This article provided a quantitative integration of 191 empirical samples (N=39,281 employees) that have investigated the relationship between various stresses and performance at work. We augmented and improved upon past stress-performance meta-analyses in the following ways: (1) in addition to role ambiguity and role conflict, we included other types of chronic stress, such as role overload, job insecurity, work-family conflict, environmental uncertainty and situational constraints. (2) We explored two specific dimensions of performance, such as quality and quantity of performance as well as other objective and subjective measures performance. (3) We identified all relevant unpublished dissertations and broadened significantly the number of samples. (4) We tested new moderating effects. As hypothesized, all stresses had consistently negative relationships with all measures and dimensions of performance. The type of stress measurement used was a significant moderator. However, the published vs. unpublished studies moderator was not consistent across the various stresses. In our moderator analyses, two significant interactions were found. We found that as the percentage of women in the studies and the respondents' age increased interactively, and as the tenure and age of the respondents in the studies increased interactively, there was a reduction in the negative relationship between role ambiguity and performance. The results are discussed in terms of theoretical contributions and implications for future stress-performance research.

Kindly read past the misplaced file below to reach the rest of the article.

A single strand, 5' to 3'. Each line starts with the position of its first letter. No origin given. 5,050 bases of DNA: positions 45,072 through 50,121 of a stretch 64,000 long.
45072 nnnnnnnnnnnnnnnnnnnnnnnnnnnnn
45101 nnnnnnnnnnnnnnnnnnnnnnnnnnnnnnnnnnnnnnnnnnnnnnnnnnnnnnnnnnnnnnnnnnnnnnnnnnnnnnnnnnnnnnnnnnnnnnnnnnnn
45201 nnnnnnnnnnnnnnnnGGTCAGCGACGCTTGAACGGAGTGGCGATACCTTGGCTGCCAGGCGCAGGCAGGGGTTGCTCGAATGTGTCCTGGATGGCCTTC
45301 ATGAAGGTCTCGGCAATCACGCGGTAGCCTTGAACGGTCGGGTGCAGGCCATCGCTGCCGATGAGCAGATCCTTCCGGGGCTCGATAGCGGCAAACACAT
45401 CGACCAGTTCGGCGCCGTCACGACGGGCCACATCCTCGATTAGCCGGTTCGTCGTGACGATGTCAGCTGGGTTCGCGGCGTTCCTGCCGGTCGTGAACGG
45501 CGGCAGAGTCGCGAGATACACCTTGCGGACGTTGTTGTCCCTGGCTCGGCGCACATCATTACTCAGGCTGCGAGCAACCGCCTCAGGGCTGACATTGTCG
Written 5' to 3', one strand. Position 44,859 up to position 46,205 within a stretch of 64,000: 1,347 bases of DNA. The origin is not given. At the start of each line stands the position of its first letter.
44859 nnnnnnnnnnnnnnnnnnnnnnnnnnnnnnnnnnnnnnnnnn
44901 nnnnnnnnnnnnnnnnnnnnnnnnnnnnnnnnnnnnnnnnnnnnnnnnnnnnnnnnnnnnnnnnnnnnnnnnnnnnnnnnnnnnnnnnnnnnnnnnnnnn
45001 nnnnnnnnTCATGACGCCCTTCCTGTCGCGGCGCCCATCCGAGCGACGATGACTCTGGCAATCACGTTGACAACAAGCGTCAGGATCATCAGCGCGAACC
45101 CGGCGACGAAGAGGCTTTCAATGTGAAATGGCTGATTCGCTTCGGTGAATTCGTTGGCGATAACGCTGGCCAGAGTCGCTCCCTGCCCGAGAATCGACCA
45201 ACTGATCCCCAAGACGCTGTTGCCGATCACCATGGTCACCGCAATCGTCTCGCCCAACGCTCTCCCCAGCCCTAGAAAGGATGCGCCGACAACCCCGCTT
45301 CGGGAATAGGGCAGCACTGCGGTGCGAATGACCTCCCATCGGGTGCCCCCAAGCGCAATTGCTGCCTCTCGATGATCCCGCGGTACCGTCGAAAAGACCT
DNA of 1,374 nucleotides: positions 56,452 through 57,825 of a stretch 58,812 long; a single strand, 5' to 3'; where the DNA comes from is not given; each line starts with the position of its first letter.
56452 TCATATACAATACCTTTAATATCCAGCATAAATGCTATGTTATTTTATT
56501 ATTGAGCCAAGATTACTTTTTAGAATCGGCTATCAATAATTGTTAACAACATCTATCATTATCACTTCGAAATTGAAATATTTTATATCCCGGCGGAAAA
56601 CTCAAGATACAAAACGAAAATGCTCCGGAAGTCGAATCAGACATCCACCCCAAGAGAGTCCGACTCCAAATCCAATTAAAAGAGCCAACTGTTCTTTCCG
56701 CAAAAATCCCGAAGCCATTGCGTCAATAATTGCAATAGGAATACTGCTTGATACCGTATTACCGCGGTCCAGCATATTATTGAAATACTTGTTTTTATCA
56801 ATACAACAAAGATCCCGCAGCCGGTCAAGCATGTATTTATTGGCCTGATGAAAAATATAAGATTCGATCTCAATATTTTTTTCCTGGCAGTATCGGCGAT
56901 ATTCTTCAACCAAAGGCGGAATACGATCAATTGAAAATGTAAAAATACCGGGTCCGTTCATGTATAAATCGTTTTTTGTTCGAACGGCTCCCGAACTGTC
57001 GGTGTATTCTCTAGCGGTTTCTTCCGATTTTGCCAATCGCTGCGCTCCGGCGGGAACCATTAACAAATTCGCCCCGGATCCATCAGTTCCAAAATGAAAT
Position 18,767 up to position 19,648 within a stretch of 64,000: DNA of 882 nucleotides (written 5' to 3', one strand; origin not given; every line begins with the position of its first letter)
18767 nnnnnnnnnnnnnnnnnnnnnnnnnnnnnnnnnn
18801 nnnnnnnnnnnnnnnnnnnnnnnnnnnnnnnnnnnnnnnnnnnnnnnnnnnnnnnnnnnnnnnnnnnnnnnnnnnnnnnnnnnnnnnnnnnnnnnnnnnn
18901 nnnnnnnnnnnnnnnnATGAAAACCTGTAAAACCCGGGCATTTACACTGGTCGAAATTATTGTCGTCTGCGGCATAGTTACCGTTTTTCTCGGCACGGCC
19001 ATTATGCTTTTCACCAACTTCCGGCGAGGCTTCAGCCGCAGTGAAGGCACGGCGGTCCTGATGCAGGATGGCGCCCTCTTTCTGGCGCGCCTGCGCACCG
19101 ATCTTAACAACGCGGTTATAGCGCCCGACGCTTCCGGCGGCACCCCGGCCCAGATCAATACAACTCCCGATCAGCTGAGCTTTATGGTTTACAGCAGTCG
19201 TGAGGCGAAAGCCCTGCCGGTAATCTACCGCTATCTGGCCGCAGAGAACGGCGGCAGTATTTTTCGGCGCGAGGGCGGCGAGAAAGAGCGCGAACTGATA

|State||Published - Dec 1 2005|
|Event||65th Annual Meeting of the Academy of Management, AOM 2005 - Honolulu, HI, United States|
Duration: Aug 5 2005 → Aug 10 2005
|Conference||65th Annual Meeting of the Academy of Management, AOM 2005|
|Period||08/5/05 → 08/10/05|